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The 'Great Escape' from Second World War prisoner-of-war camp Stalag Luft III took place on this night 70 years ago.
Although 200 airmen had planned to escape through man-made tunnels, only 76 managed to taste freedom and 73 were later captured. Of those who broke out, only 3 reached safety, and, of the 73 recaptured, 50 were shot dead by Nazi Germany’s feared secret police force, the Gestapo.
Today, a ceremony to commemorate the Great Escape took place in Zagan, Poland; a town near to the site of the Luftwaffe-run prisoner-of-war camp. Attending the ceremony were survivors of the Stalag Luft, which means ‘camp for aircrew’, families of those held there and UK and Polish officials.
The ceremony in Poland was the first formal act of remembrance held in their honour. Between 5 and 10 survivors of the prisoner-of-war camp were expected to attend.
Fifty RAF personnel will now march for 4 days to the cemetery at Poznan, where many of the 50 murdered prisoners of war are buried, and lay wreaths in their memory.
Former Flight Lieutenant Jack Lyon, now 96, was one of those who didn’t manage to escape that night. He was discovered in Hut 104, waiting to go down the tunnel. Despite the high price paid by many, he still thinks it was all worth it:
It was a costly operation but not necessarily unsuccessful. It did do a lot for morale, particularly for those prisoners who’d been there for a long time. They felt they were able to contribute something, even if they weren’t able to get out. They felt they could help in some way and, trust me, in prison camps, morale is very important.
You can read more survivors’ stories on a blog on the Royal Air Force Benevolent Fund website , set up to commemorate the amazing story 70 years on.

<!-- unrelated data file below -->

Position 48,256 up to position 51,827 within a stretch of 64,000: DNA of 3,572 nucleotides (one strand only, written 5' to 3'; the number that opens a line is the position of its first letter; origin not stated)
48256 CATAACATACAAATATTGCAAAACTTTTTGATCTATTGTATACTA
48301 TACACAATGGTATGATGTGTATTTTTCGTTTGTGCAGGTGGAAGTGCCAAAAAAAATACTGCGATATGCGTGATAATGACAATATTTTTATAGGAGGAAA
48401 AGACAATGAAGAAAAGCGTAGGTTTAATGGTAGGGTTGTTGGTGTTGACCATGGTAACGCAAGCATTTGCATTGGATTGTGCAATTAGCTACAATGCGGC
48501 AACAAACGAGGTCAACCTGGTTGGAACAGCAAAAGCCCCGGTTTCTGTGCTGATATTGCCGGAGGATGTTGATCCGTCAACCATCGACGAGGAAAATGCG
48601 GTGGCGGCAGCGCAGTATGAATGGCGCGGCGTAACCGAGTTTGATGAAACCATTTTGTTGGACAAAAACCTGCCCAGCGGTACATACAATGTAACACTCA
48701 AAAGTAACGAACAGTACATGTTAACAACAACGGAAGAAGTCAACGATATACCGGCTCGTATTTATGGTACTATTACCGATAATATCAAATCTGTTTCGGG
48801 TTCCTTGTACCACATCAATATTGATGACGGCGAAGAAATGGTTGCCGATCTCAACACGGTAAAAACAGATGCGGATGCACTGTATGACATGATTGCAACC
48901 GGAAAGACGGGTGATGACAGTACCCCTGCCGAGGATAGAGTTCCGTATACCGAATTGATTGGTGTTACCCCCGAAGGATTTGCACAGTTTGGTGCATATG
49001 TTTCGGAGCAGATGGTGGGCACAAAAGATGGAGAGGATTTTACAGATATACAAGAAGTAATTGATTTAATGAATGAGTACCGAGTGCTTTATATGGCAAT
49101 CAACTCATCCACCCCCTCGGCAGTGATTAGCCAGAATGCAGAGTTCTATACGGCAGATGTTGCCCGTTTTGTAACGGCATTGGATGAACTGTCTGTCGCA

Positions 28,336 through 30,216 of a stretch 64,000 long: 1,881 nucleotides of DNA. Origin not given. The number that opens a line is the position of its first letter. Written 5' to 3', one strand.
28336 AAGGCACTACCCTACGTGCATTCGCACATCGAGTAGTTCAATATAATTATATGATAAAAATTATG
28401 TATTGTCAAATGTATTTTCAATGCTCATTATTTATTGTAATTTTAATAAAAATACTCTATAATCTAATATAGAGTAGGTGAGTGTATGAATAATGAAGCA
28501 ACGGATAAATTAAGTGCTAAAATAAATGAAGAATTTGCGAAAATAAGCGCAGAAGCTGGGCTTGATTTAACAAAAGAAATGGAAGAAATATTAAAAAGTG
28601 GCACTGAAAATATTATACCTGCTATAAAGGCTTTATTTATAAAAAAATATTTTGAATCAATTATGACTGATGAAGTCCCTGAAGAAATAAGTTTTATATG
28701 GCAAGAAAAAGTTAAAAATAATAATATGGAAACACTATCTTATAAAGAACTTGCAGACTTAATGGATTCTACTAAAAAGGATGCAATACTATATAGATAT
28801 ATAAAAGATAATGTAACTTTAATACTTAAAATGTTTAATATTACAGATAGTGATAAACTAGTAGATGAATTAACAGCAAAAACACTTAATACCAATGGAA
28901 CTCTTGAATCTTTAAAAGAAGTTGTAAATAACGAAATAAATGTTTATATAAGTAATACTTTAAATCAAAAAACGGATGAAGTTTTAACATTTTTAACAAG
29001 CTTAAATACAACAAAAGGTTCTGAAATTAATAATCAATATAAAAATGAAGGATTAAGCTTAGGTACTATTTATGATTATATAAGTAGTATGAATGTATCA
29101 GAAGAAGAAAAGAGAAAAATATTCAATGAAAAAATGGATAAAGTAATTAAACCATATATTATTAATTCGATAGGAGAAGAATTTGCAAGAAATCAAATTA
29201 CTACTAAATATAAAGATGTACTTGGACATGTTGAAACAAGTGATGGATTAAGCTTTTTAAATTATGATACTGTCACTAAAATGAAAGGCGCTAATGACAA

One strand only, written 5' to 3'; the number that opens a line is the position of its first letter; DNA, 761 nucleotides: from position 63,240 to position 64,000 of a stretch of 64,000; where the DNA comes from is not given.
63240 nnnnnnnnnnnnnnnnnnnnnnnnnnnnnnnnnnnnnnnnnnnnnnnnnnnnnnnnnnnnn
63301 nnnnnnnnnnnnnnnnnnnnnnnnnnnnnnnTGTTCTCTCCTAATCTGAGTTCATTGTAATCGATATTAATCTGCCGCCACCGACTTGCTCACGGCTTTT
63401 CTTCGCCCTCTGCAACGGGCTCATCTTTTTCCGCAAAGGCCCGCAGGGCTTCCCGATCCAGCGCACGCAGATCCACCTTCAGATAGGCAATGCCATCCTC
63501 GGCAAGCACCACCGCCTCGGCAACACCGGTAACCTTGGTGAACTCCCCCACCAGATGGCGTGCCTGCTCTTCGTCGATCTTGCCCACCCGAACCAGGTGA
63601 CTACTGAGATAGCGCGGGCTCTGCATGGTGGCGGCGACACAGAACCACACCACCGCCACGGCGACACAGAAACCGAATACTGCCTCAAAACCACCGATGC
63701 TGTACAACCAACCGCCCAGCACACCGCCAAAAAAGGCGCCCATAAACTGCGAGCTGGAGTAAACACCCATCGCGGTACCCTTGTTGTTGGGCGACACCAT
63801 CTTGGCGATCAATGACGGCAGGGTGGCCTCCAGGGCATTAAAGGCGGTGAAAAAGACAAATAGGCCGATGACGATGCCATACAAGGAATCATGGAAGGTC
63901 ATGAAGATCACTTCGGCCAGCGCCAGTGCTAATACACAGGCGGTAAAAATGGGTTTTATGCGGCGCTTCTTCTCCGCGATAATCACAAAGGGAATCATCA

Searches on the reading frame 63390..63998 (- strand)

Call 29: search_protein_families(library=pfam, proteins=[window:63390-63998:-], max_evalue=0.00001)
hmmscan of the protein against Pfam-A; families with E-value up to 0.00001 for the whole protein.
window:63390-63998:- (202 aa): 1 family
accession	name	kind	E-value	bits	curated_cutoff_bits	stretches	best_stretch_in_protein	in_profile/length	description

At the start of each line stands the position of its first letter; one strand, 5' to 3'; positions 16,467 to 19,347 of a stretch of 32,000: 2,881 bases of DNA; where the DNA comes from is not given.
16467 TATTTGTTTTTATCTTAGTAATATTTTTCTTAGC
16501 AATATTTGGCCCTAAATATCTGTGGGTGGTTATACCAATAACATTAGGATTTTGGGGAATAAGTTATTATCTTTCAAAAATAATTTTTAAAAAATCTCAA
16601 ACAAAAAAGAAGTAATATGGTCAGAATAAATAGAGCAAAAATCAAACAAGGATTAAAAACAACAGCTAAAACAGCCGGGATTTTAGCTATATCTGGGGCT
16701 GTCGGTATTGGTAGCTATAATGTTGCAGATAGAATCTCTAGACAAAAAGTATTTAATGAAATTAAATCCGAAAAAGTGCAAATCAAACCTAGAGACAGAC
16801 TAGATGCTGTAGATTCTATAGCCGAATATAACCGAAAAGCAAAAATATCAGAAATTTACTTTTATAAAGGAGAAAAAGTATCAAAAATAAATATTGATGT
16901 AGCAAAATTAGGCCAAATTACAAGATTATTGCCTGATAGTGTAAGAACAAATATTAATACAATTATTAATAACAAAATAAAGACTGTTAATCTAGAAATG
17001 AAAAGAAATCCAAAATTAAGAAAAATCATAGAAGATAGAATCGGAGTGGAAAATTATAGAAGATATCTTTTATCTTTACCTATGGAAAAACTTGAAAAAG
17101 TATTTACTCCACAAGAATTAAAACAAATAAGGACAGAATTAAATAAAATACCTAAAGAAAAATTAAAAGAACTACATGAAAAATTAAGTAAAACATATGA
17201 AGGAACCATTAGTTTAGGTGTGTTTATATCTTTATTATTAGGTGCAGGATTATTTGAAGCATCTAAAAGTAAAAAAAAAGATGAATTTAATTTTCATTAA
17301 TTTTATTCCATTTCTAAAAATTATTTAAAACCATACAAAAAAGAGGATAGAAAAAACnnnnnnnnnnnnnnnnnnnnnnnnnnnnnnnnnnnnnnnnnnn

In 1943, under the leadership of Squadron Leader Roger Bushell, RAF prisoners at Stalag Luft III started the mammoth task of digging 3 tunnels, known as ‘Tom’, ‘Dick’ and ‘Harry’. The tunnels were 30 feet deep and were meant to run more than 300 feet into woods outside the camp.
The prisoners used anything they could find, or steal, in the camp to line the tunnels with wood, run a railway and electric lighting, and create primitive ventilation. They also made civilian clothes, maps, compasses and German passes to help them escape.
Tunnel Tom was discovered in September 1943 just as it reached the woods and ‘Dick’ was abandoned for storage. All hopes were pinned on ‘Harry’, which was ready in early 1944.
In the aftermath of the escape, when news of the 50 officers murdered reached Britain, there was outrage over the killings.
The British demanded that the killers be brought to justice. After the war, they kept their word, and many of the killers were punished by Allied courts.